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I need a straight-jacket, not for me, for the dog!

ProfilePosted byOptionsPost Date


ShelleyRose Report 16 Nov 2012 21:24

Hi everyone,
Could anyone help please, our dog Poppy has been diagnosed with 'dry eye' syndrome, treatment is Optimmune cream in a tube, so far three of us have failed to get this in her eyes properly, she wriggles and fidgets so much. (instructions say wear gloves when using and wash hands afterwards)! Only way I've managed to get any in her eyes, is by putting the cream on my finger and hoping it's going in the right place.
Any help/advice on how to do this please,

from a very stressed ShelleyRose and Poppy. xx


AnnCardiff Report 16 Nov 2012 21:31

is this any help

1. Pick up cat and cradle it in the crook of your left arm as if holding a baby. Position right forefinger and thumb on either side of cat’s mouth and gently apply pressure to cheeks while holding pill in right hand. As cat opens mouth, pop pill into mouth. Allow cat to close mouth and swallow.

2. Retrieve pill from floor and cat from behind sofa. Cradle cat in left arm and repeat process.

3. Retrieve cat from bedroom, and throw soggy pill away.

4. Take new pill from foil wrap, cradle cat in left arm, holding rear paws tightly with left hand. Force jaws open and push pill to back of mouth with right forefinger. Hold mouth shut for a count of ten.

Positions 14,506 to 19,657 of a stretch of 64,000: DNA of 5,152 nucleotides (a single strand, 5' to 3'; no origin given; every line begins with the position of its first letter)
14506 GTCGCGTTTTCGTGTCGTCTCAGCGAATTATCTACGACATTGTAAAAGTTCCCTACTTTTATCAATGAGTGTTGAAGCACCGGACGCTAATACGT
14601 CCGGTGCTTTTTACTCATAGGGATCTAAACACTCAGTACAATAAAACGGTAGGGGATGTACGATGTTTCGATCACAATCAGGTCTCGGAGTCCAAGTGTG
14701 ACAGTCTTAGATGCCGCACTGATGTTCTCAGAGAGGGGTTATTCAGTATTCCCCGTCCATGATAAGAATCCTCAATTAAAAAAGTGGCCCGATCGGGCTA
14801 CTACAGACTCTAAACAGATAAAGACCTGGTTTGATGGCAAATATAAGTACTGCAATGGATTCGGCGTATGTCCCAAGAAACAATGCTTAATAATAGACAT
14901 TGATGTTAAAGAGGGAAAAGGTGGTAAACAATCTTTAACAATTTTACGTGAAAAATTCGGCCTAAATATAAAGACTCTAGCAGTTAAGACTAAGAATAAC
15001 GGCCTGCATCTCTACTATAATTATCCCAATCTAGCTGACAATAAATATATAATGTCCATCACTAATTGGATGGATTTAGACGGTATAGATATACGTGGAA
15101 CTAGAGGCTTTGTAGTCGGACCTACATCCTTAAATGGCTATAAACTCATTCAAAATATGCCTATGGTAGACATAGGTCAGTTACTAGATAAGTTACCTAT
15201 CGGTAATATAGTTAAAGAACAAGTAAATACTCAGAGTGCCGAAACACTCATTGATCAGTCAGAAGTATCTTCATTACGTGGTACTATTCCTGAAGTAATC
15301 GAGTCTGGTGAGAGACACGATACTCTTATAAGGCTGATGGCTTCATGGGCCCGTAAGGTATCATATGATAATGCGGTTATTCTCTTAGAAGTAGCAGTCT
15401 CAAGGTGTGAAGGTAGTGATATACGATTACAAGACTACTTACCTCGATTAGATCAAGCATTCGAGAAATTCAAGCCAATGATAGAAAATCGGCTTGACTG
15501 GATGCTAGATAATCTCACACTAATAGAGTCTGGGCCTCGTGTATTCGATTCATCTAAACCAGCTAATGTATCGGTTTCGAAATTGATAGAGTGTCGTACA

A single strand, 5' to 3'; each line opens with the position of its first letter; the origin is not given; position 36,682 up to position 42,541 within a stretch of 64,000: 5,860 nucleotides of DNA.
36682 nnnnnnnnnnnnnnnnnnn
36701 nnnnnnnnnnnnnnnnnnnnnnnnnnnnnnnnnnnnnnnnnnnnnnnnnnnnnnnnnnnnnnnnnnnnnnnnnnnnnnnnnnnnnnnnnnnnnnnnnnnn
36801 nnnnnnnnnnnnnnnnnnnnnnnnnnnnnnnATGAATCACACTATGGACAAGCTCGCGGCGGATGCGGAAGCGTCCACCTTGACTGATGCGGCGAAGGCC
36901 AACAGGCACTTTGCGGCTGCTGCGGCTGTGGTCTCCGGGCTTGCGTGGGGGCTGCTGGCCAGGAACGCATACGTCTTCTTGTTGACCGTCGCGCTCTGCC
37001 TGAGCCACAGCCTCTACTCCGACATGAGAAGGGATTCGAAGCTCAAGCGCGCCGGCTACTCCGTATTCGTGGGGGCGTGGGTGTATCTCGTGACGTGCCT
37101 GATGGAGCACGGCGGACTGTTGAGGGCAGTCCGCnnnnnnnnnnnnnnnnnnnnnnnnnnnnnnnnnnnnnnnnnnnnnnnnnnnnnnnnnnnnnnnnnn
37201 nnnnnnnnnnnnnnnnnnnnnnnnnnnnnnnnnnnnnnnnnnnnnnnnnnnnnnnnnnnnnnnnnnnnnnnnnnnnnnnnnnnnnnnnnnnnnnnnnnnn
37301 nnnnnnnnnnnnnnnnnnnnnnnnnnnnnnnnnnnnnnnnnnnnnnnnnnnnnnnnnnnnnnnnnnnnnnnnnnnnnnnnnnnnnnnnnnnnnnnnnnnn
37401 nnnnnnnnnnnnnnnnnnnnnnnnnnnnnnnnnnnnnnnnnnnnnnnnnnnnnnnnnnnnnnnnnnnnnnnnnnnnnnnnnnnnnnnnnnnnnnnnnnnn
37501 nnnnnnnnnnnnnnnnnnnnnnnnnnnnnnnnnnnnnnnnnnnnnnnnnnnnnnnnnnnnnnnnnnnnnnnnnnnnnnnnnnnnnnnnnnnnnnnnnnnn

5. Retrieve pill from goldfish bowl and cat from top of wardrobe. Call spouse in from the garden.

6. Kneel on floor with cat wedged firmly between knees, hold front and rear paws. Ignore low growls emitted by cat. Get spouse to hold head firmly with one hand while forcing wooden ruler into mouth. Drop pill down ruler and rub cat's throat vigorously.

7. Retrieve cat from curtain rail. Get another pill from foil wrap. Make note to buy new ruler and repair curtains. Carefully sweep shattered figurines and vases from hearth and set to one side for gluing later.

8. Wrap cat in large towel and get spouse to lie on cat with head just visible from below armpit. Put pill in end of drinking straw, force mouth open with pencil and blow down drinking straw.

9. Check label to make sure pill not harmful to humans and drink one beer to take taste away. Apply band-aid to spouse's forearm and remove blood from carpet with cold water and soap.

10. Retrieve cat from neighbor's shed. Get another pill. Open another beer. Place cat in cupboard, and close door onto neck, to leave head showing. Force mouth open with dessert spoon. Flick pill down throat with elastic band.

11. Fetch screwdriver from garage and put cupboard door back on hinges. Drink beer. Fetch bottle of scotch. Pour shot, drink. Apply cold compress to cheek and check records for date of last tetanus shot. Apply whiskey compress to cheek to disinfect. Toss back another shot. Throw tee-shirt away and fetch new one from bedroom.

12. Call fire department to retrieve the damn cat from the top of the tree across the road. Apologize to neighbor who crashed into fence while swerving to avoid cat. Take last pill from foil wrap.

13. Using heavy-duty pruning gloves from shed, tie the little *&#%^'s front paws to rear paws with garden twine and bind tightly to leg of dining table. Push pill into mouth followed by large piece of filet steak. Be rough about it. Hold head vertically and pour two pints of water down throat to wash pill down.

14. Consume remainder of scotch. Get spouse to drive you to the emergency room. Sit quietly while doctor stitches fingers and forearm and removes pill remnants from right eye. Call furniture shop on way home to order new table.